Tuesday, February 24, 2009

Linus Pauling

Site of the day: http://pimm.wordpress.com/

About Linus Pauling

Linus Carl Pauling was born in Portland, Oregon, on 28th February, 1901, the son of a druggist, Herman Henry William Pauling, who, though born in Missouri, was of German descent, and his wife, Lucy Isabelle Darling, born in Oregon of English-Scottish ancestry.
Linus attended the public elementary and high schools in the town of Condon and the city of Portland, Oregon, and entered the Oregon State College in 1917, receiving the degree of B.Sc. in chemical engineering in 1922. During the years 1919-1920 he served as a full-time teacher of quantitative analysis in the State College, after which he was appointed a Teaching Fellow in Chemistry in the California Institute of Technology and was a graduate student there from 1922 to 1925, working under Professor Roscoe G. Dickinson and Richard C. Tolman. In 1925 he was awarded the Ph.D. (summa cum laude) in chemistry, with minors in physics and mathematics.
Since 1919 his interest lay in the field of molecular structure and the nature of the chemical bond, inspired by papers by Irving Langmuir on the application of the Lewis theory of the sharing of pairs of electrons between atoms to many substances. In 1921 he suggested, and attempted to carry out, an experiment on the orientation of iron atoms by a magnetic field, through the electrolytic deposition of a layer of iron in a strong magnetic field and the determination of the orientation of the iron crystallises by polishing and etching the deposit, and microscopic examination of the etch figures. With Professor Dickinson, he began in 1922 the experimental determination of the structures of some crystals, and also started theoretical work on the nature of the chemical bond.
Since his appointment to the Staff of California Institute of Technology, Professor Pauling was elected Research Associate in 1925; National Research Fellow in Chemistry, 1925-1926; Fellow of the John Simon Guggenheim Memorial Foundation, 1926-1927 (through this last he worked in European Universities with Sommerfeld, Schrödinger, and Bohr); Assistant Professor of Chemistry, 1927-1929; Associate Professor, 1929-1931; Professor, 1931, when he was the first recipient of the American Chemical Society Award in Pure Chemistry - the Langmuir Prize - and Chairman of the Division of Chemistry and Chemical Engineering, and Director of the Gates and Crellin laboratories of Chemistry, 1936-1958. In 1963, he was awarded the Nobel Peace Prize.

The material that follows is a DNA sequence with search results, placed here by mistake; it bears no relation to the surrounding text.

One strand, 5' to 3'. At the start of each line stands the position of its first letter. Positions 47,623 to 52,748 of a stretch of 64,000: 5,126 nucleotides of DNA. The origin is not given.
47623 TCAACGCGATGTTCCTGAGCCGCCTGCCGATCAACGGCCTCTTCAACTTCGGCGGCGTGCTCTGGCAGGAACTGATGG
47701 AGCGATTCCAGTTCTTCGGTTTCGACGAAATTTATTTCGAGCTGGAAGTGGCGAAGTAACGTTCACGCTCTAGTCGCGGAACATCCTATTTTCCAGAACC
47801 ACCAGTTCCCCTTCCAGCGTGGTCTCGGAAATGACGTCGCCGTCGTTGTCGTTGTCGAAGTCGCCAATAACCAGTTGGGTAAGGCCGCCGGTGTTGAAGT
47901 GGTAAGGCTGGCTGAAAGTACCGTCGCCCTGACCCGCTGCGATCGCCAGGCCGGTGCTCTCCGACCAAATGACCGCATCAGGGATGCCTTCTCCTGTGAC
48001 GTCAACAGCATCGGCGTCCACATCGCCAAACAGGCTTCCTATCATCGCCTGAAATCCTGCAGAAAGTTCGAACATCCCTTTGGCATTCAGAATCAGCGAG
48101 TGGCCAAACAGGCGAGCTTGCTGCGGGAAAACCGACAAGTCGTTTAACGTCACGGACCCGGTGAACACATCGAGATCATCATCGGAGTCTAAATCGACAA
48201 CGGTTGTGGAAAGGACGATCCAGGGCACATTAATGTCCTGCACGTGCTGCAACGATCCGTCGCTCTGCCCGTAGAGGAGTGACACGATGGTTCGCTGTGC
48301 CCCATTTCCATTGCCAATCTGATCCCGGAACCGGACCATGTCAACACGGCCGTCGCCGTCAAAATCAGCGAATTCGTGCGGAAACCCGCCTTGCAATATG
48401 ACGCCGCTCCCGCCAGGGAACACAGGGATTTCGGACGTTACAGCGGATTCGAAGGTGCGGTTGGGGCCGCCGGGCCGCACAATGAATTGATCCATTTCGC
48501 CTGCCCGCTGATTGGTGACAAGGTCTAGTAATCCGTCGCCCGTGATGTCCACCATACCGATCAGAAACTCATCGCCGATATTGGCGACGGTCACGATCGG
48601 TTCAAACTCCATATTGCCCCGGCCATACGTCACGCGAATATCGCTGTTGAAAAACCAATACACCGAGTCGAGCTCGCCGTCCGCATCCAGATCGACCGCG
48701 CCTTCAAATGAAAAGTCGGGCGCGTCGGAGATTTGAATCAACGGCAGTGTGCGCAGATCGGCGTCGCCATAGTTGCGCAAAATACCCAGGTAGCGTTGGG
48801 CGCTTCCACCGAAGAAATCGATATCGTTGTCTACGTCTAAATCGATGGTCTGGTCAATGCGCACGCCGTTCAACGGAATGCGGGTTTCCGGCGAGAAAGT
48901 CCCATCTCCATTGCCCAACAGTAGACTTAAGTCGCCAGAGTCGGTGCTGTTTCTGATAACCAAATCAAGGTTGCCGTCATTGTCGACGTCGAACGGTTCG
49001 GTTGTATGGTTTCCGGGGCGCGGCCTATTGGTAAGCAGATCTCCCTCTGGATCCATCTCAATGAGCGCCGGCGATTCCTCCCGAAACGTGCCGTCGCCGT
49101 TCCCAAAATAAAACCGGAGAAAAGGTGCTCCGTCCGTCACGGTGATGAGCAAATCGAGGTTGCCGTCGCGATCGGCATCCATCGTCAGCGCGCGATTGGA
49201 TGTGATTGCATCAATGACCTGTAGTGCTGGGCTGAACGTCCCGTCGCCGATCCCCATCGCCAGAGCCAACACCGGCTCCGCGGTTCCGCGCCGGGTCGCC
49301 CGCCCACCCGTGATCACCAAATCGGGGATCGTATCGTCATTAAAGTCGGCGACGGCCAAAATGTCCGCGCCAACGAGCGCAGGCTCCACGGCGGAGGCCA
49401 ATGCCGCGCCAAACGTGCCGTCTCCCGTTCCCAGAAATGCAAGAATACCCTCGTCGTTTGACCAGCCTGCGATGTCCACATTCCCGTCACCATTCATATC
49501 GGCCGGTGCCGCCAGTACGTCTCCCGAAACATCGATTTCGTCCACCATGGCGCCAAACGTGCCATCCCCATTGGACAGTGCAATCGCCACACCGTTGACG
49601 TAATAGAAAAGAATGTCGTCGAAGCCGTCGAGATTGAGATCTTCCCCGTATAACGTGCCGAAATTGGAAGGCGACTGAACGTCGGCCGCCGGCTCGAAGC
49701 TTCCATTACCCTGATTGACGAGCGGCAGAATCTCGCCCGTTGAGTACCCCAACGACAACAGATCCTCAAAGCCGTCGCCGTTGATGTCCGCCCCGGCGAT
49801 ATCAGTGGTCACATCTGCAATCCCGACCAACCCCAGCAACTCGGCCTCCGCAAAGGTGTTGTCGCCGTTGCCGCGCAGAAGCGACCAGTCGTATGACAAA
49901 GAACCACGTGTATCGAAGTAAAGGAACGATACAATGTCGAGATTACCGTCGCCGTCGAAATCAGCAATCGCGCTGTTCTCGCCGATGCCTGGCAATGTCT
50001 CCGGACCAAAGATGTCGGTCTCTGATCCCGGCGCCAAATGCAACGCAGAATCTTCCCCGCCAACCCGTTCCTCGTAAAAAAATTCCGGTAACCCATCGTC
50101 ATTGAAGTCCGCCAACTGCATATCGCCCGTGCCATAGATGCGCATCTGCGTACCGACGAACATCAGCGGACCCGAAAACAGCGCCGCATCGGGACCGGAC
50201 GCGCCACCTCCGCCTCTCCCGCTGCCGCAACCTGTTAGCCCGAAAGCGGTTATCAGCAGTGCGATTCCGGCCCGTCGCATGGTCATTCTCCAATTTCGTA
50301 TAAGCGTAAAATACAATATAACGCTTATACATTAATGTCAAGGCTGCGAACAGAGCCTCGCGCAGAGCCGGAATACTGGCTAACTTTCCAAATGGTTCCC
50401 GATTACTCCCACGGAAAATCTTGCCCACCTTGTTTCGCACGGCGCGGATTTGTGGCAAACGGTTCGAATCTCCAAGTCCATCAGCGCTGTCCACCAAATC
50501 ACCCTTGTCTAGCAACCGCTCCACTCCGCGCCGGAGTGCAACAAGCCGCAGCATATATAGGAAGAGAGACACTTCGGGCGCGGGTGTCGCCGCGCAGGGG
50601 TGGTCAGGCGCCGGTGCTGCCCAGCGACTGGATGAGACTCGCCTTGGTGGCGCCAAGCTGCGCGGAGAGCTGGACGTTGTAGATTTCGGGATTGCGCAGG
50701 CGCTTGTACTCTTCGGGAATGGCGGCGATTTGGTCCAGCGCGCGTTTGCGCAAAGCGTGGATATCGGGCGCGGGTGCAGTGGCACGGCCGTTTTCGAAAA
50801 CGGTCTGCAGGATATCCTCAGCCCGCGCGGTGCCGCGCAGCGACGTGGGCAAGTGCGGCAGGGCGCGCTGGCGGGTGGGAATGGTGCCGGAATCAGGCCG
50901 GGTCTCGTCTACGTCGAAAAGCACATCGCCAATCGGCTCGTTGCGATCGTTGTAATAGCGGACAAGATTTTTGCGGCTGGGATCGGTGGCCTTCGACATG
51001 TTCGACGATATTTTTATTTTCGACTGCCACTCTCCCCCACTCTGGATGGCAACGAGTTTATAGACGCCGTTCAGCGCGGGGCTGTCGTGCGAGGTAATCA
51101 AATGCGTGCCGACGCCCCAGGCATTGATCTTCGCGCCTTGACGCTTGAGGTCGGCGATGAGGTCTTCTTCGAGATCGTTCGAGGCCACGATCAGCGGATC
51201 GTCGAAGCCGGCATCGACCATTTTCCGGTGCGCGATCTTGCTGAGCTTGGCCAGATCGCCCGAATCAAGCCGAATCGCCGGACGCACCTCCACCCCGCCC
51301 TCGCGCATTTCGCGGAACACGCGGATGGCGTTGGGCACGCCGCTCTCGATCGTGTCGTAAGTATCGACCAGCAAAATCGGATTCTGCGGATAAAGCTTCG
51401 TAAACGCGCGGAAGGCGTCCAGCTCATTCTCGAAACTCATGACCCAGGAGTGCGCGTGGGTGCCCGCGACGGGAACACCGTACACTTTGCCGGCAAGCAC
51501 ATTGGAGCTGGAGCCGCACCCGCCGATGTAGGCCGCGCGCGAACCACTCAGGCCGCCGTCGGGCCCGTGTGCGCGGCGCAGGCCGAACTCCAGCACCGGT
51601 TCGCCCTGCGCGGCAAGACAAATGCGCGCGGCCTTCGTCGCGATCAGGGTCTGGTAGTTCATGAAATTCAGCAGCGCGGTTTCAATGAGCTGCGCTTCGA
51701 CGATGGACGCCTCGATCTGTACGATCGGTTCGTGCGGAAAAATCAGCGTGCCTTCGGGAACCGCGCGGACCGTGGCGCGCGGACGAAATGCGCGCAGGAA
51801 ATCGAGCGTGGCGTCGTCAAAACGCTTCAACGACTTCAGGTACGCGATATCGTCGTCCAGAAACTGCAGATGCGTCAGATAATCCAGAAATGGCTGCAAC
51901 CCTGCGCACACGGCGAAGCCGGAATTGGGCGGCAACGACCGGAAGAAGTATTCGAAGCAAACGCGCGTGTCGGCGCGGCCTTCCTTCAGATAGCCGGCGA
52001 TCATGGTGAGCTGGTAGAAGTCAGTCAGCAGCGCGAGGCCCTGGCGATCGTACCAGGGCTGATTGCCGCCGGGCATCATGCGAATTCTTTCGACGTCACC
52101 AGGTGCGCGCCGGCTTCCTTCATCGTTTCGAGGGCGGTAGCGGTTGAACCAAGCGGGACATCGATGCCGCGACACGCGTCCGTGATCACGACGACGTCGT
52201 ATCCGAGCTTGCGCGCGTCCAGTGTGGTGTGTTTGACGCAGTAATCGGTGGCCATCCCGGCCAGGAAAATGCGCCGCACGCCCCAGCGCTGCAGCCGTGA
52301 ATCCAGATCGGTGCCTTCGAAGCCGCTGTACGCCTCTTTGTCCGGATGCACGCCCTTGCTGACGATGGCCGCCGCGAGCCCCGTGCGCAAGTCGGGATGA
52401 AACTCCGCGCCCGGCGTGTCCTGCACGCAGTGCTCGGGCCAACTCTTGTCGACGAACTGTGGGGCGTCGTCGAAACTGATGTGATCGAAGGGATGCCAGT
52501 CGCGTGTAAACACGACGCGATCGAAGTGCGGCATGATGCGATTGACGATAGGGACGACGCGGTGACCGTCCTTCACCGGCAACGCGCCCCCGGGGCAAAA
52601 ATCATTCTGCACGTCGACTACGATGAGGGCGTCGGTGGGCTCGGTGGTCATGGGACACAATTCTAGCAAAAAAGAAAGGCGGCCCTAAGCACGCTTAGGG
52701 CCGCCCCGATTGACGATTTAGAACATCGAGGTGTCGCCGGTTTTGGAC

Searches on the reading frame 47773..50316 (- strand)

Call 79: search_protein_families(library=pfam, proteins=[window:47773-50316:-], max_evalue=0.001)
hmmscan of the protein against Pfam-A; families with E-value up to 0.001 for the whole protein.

Pauling is a member of numerous professional societies in the U.S.A. as well as in many European countries, India, Japan and Chile. Awards, medals, and honorary degrees were showered upon him in America and Europe, and in addition he was elected Rationalist of the Year for 1960 and Humanist of the Year for 1961. Several books have come from his pen, ranging from his most famous one The Nature of the Chemical Bond, and the Structure of Molecules and Crystals (1939, 1949, 1960) via General Chemistry (1947, 1953), which was translated into nine languages, to No More War! (1958, 1959,1962).
The subjects of the papers he published reflect his great scientific versatility: about 350 publications in the fields of experimental determination of the structure of crystals by the diffraction of X-rays and the interpretation of these structures in terms of the radii and other properties of atoms; the application of quantum mechanics to physical and chemical problems, including dielectric constants, X-ray doublets, momentum distribution of electrons in atoms, rotational motion of molecules in crystals, Van der Waals forces, etc.; the structure of metals and intermetallic compounds, the theory of ferromagnetism; the nature of the chemical bond, including the resonance phenomenon in chemistry; the experimental determination of the structure of gas molecules by the diffraction of electrons; the structure of proteins; the structure of antibodies and the nature of serological reactions; the structure and properties of hemoglobin and related substances; abnormal hemoglobin molecules in relation to the hereditary hemolytic anemias; the molecular theory of general anesthesia; an instrument for determining the partial pressure of oxygen in a gas; and other subjects.